Recently I had a strange dream. It was wonderful, but not what I wanted. When I awoke I resented the dream, and wished that in it I'd been in a spacecraft in orbit of Pluto, preparing our equipment to go down. That was the dream I wanted to have.
No matter: some day, someone will listen to this as they prepare to descend to the surface of an unexplored planet.
Sunday, April 17, 2011
Nitrogen, which we breathe more of here on Earth than oxygen, is normally dissolved in the body's tissues. For various reasons, it collects into bubbles when one moves from a higher to a lower pressure, as in ascending from deep under the surface of the ocean, or going high into the atmosphere. 'The Bends' is the result of these bubbles of nitrogen having varied effects on the nervous system and the brain as they try to escape the body. Both in diving and in high-altitude aviation, 'the bends' are the result of too-rapid decompression, or, too-rapid movement from the higher-pressure to the lower-pressure environment. Learning this, and working with it while graduating to mixed-gas, deeper diving, has enormously helped my appreciation for the phenomenon as it will condition the plans for my high-altitude balloon flights.
Above, photos from this weekend's dives; one shows me in silhouette, coming up out of the ocean with my main tank on my back and my reserve slung across my chest; another is a mosaic of images from video footage underwater; another shows me back on land, about to unclutter myself from nearly 200lb of gear; another shows my dive rig from various angles as Todd and I surfaced and came out of the water.
Sunday, April 10, 2011
Solved one leak with a slight adjustment to the neck interface, and brought the suit up to a good pressure of 3psi, which would allow me to survive at 50,000 feet if I am breathing pure oxygen, which is what I plan to do. Quite a thrill! Still, a slow leak that I have yet to find didn't allow maintaining that pressure for too long, so I still have my work cut out. I have to start vacuuming up all foreign objects before and after all work sessions now, as a single metal filing out of place could cause a leak. It becomes starkly clear why pressure suit production takes place in a 'clean room' environment, with nary a speck or dustball permitted! Can I seal off part of the condo to allow this? Is that needed? Something like it might be--though I have to remember that suits built in the 1930's did not use this technique, and did function--so that is a new project to work up, if only done by sealing off the work area with a temporary partition and a good vacuum cleaning system, and just keeping better care of my work environment.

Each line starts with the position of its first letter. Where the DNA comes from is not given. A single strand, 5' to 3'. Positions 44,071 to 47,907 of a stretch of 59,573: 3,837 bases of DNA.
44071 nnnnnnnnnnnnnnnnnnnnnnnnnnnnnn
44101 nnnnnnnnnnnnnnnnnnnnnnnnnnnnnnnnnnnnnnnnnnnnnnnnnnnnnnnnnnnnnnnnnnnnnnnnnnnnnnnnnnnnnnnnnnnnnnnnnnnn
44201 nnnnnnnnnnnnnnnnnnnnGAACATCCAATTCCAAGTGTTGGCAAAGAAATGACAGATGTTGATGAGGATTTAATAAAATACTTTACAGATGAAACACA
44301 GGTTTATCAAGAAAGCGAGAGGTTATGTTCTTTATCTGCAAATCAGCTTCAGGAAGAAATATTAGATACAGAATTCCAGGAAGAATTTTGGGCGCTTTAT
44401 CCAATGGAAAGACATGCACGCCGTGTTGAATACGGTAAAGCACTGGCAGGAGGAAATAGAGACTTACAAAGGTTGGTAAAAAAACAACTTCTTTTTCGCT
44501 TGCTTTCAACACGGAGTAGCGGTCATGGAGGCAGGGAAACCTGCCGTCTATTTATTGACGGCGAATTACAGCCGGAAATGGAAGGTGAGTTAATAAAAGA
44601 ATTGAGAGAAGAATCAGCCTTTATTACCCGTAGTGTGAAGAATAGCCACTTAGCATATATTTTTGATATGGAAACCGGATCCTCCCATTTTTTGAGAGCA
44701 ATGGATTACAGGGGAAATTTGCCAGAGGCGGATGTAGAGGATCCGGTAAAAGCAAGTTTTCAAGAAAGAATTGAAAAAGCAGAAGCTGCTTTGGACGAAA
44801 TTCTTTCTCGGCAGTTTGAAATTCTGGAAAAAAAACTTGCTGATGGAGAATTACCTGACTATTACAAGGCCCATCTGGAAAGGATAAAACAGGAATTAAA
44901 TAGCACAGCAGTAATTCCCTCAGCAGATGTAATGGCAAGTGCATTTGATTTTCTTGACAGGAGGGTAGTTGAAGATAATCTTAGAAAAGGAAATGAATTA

In the photos above I am showing just how lightweight the suit is, and checking out the dorsal portion of the neck seal.
Saturday, April 9, 2011
Holding 2psi, though I need to maintain 3psi to be safe, and there's a pinhole leak to find. That's done by closing the windows, turning off all things that make sounds, and listening intently all across the suit for the leak; once I hear it, I pinpoint the location by putting my face right up to the fabric and letting the escaping air blow across my cheeks or lips; they're the only sensors I have that are sensitive to pick up the minute leak. Then apply a patch (sounds scary, but the patching procedure is excellent and has worked to date) and re-pressurize. The picture is rather dark, but I don't have time to mess with adjusting it, and it's just a snapshot.